I have always swept over this passage in my hurry to get somewhere else. Very probably where I was headed was a good place, too. But if I thought about Bezalel and Oholiab at all, besides smiling over the singular fact of salvation history that Moses got stuck with two dweebs named Bezalel and Oholiab—if I thought about them at all, that thought must have been something like this: “God raised up two master craftsman to play a special role in His plan. OK, moving on….”

But not so last night. Last night I was struck by the sheer universalism implicit in this account. God has not called only Bezalel the son of Hur and Oholiab the son of Ahisamach. He has called each one of us into existence by name and has filled each of us with His Spirit, gifting us with our own special characteristics and abilities to use for His glory. We must include in this even those who appear to others to be deficient in some way. For Our Lord’s disciples asked about this: “‘Rabbi, who sinned, this man or his parents, that he was born blind?’ Jesus answered, ‘It was not that this man sinned, or his parents, but that the works of God might be made manifest in him.’” (Jn 9:2-3)

Then, quick as lightning, I remembered St. Paul’s warning: “What have you that you did not receive? If then you received it, why do you boast as if it were not a gift?” (1 Cor 4:7) Or, even if we do not boast, why do we lament the gifts we have been given, wishing we had received other gifts? Is not every gift, that is, each and every one of our personal characteristics, bestowed on us so that we might use it not as an occasion for either complaints or boasts, and certainly not to lead others away from the Giver, but rather to glorify Him?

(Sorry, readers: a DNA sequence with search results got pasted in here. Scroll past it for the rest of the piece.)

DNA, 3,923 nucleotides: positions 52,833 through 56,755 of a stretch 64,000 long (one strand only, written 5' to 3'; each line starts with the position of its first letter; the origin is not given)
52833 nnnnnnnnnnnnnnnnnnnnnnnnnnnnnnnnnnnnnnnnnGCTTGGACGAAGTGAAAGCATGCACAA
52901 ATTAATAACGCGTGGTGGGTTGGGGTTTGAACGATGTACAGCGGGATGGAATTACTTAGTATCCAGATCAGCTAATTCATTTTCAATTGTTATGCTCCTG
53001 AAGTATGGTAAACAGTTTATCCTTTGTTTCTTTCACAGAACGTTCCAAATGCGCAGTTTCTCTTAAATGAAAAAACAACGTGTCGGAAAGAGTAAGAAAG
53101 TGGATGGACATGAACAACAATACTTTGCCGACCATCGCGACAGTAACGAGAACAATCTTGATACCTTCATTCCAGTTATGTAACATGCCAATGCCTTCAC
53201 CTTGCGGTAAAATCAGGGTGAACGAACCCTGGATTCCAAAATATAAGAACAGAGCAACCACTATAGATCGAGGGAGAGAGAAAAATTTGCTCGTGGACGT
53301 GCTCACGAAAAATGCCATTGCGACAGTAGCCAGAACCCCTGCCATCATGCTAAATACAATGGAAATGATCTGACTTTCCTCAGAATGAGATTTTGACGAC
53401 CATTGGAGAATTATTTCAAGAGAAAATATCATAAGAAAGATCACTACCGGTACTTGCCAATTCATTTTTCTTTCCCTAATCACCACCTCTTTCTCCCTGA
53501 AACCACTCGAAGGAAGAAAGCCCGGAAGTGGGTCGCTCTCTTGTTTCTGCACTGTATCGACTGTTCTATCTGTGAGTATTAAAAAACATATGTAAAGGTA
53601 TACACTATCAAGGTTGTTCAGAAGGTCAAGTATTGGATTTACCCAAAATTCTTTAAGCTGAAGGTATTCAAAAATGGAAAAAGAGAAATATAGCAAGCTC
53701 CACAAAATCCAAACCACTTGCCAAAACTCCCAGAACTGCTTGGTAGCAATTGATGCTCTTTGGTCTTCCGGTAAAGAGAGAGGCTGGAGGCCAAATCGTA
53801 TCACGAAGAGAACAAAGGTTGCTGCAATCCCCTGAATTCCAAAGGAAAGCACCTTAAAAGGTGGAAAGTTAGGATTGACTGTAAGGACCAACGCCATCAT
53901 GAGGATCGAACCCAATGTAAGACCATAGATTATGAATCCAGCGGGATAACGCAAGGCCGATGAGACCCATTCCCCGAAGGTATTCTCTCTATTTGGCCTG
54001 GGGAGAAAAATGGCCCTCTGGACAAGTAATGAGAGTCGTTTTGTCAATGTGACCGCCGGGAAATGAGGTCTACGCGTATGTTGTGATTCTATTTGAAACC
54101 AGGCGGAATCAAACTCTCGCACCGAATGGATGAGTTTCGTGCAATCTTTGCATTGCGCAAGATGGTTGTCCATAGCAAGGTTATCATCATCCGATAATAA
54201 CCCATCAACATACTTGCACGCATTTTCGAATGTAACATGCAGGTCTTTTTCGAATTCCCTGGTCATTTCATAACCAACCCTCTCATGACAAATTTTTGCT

Moses and Christ

Moses himself was called and chosen in his own right, and that call is the central feature of Exodus. But the Father’s Providence is so vast that He can use one part of history to teach us about another. Thus we know that Moses is a type of Christ. The Exodus from Egypt is a foreshadowing of our Redemption from sin.

So what must God have meant when He concluded his comments on sacred craftsmanship with this: “According to all that I have commanded you they shall do.” Is the LORD speaking of Bezalel and Oholiab and all those who were to be involved in fashioning the places and artifacts of worship under the direction of Moses? Or is He speaking of you and me, under the direction of Christ? Moses was faithful, but it was Christ who affirmed: “What I say, therefore, I say as the Father has bidden me” (Jn 12:50).

I find it both disturbing and refreshing that I had never grasped this lesson from Bezalel and Oholiab, so close to the beginning of Divine Revelation, way back in the Book of Exodus: Each one of us is called by name and gifted for a purpose—not to follow after a multitude in sin, but to participate uniquely in the glory of God.

Scripture Series
Previous: Scripture is all about connections [Intro & Genesis]
Next: Want to understand sexual morality? Read—and grasp—Leviticus.

Jeffrey Mirus holds a Ph.D. in intellectual history from Princeton University. A co-founder of Christendom College, he also pioneered Catholic Internet services. He is the founder of Trinity Communications and See full bio.

Sound Off! supporters weigh in.

All comments are moderated. To lighten our editing burden, only current donors are allowed to Sound Off. If you are a current donor, log in to see the comment form; otherwise please support our work, and Sound Off!

There are no comments yet for this item.